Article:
This week the New York Times published a follow up article.  The limousine operator had brought the vehicle to a repair shop for brake service in the months before the crash.  The repair shop did not perform  the work. An employee falsified a state-required limousine certification and it appears that the shop created a false invoice that included power steering work as well as brake work.  According to the employee, the falsified invoices served to enable the shop to meet its sales quota.  The repair shop was an outlet of a large chain, whose spokesman, not surprisingly, denied responsibility.  The name of the repair shop chain?  Mavis Discount Tire.

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* Two of the male victims and a woman, the wife of one of them, have the surname Steenburg.  I am not aware of any relationship but given the geography it is hardly out of the question.

Profile photo of Tom Steenburg Tom Steenburg
Retired attorney and investment management executive. I believe in life, liberty with accountability and the relentless pursuit of whimsy.

Characterizations: right on!


  1. Suzy says:

    Wow, Tom, this is a great story! We didn’t mean for the “tenor of the prompt” to suggest digital thievery. In fact, our blurb says “cons have always been with us, in person and door to door.” (Since I’m an alto, I can’t vouch for the tenor anyway.) I’m so glad I saw your email about Mavis and suggested writing it up for Retrospect! As always, you did a wonderful job!

  2. Marian says:

    Creepy and serious, Tom, with that accident. Yes, there still are plenty of IRL (in real life) scams. Years ago as a blond and a young woman, I’d almost always take a boyfriend (the bigger and the scarier the better) to the auto shop so I wouldn’t get taken, even if the guy knew less than I about cars.

  3. Thanx for the story and the warning Tom!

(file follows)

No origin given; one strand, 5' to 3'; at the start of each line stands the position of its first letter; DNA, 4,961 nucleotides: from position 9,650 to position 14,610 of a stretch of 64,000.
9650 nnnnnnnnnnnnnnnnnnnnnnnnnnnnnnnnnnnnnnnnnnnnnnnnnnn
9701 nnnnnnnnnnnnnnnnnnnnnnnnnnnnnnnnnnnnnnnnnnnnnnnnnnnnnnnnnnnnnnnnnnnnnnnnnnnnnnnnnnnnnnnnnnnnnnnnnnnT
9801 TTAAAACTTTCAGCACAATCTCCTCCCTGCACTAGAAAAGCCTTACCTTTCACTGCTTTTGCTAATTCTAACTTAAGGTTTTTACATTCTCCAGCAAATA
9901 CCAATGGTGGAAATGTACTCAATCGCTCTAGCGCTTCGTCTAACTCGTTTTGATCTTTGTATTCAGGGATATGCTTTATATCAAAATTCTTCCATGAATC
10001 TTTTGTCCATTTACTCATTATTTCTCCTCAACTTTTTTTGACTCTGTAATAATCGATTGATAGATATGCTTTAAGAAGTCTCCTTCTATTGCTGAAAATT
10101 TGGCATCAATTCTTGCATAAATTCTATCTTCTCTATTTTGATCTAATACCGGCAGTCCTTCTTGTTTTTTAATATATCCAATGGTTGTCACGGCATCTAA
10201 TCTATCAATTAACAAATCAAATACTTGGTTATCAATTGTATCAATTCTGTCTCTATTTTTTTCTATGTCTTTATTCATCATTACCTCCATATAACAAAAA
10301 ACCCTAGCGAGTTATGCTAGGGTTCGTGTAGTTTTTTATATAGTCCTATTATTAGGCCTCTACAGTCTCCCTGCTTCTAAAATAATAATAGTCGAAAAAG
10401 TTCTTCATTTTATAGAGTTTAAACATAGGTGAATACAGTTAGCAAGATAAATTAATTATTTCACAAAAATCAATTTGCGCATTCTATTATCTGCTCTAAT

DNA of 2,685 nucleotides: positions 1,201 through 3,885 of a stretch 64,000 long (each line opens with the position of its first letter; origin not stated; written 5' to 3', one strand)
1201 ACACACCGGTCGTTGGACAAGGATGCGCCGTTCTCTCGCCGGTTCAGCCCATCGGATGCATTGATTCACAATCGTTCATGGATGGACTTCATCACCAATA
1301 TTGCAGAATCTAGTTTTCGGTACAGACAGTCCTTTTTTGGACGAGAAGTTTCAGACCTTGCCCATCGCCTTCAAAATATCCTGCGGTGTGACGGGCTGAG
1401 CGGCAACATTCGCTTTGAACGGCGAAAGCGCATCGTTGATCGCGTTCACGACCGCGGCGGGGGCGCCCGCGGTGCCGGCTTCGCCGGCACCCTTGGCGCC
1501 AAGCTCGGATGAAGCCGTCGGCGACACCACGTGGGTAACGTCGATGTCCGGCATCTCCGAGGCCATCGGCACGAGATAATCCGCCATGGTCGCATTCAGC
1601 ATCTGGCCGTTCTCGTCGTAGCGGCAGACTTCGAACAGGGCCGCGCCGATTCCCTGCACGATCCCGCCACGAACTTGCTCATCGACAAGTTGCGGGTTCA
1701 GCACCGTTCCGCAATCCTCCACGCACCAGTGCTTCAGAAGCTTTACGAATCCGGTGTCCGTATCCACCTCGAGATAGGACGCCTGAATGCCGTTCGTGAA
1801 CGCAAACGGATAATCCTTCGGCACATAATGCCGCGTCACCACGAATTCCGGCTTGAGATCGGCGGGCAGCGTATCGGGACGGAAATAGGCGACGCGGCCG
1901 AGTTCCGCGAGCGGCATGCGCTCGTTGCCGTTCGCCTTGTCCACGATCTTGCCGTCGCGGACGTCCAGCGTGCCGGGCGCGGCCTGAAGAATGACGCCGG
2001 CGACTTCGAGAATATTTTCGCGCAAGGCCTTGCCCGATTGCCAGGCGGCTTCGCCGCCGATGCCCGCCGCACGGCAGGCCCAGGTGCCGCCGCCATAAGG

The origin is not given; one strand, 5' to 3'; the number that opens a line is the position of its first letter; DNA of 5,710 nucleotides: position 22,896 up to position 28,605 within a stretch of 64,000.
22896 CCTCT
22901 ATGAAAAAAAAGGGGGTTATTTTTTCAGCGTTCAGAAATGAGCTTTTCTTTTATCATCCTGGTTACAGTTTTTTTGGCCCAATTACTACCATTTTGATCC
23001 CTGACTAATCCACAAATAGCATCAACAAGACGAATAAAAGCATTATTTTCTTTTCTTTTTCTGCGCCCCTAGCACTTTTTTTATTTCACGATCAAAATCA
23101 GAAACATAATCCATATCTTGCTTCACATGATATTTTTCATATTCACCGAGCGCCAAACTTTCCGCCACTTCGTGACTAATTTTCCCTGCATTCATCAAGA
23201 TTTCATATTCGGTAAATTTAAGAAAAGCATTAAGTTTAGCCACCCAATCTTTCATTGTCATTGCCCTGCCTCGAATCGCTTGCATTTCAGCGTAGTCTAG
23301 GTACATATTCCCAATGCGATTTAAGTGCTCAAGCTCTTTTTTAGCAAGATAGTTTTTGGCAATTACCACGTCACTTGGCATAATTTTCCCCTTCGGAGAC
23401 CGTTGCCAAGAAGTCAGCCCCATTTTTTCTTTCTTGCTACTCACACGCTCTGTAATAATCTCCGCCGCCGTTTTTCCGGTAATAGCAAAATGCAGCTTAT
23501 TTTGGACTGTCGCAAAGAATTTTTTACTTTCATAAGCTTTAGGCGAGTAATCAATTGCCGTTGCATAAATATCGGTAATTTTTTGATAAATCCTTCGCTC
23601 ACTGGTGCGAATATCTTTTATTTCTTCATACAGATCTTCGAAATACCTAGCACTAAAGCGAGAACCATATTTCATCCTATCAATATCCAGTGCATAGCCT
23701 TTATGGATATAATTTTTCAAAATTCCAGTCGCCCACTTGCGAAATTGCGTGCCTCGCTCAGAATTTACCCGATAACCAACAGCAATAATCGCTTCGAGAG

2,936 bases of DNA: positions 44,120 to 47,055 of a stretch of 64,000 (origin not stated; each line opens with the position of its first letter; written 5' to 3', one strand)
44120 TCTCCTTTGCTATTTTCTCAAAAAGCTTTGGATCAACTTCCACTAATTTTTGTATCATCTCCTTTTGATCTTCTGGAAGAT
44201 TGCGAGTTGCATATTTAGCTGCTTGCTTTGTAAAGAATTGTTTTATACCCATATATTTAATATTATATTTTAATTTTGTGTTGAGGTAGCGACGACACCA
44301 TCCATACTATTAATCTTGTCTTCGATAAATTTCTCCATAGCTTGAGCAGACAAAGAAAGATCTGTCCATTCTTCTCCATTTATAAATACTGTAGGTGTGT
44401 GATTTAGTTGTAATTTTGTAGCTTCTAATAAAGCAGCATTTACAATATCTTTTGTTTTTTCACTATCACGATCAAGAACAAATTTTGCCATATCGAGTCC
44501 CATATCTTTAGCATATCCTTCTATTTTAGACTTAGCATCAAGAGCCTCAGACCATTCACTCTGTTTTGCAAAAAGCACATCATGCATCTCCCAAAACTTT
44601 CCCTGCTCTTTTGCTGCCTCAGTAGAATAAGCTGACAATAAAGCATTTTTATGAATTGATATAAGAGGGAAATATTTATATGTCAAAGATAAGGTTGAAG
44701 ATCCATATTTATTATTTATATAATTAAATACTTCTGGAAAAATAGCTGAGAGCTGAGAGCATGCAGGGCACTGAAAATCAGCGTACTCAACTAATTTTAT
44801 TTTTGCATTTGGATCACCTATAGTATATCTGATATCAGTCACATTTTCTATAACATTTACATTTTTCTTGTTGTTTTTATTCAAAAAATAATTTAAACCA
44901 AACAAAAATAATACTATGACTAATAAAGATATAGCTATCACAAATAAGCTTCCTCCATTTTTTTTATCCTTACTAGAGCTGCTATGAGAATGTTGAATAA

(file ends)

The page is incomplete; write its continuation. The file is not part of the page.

We women are surely more vulnerable than you men to some types of cons – like auto tires about which I confess I’m clueless!

  4. Laurie Levy says:

    I’m so glad you took a different approach to this prompt, Tom. The auto repair scams we have encountered are too numerous to mention, but generally happened when we paid for work we didn’t really need, or refused the work recommended (usually by the dealer) and had an honest mechanic confirm our car was fine. I never thought of the possibility that necessary work was never done at all and the terrible consequences of scams like this. Thanks for sharing this.

  5. Now that’s a full circle story, Tom! Amazing that you happened upon the article(s) tying things up in a horrendous little bow. I wonder if Mavis was held accountable in any way despite denying responsibility.

  6. Betsy Pfau says:

    Tom, this horrible! As you remind us, there are all sorts of scams, but those that risk lives are the worst. I am glad you thought twice and didn’t get caught.

    • Thanks, Betsy. Scam and fraud situations typically are “two person” transactions, the scammer and the victim (and the victim is an unwitting accomplice by trusting the scammer). But when the victims have nothing to do with the scam transaction it becomes tragic.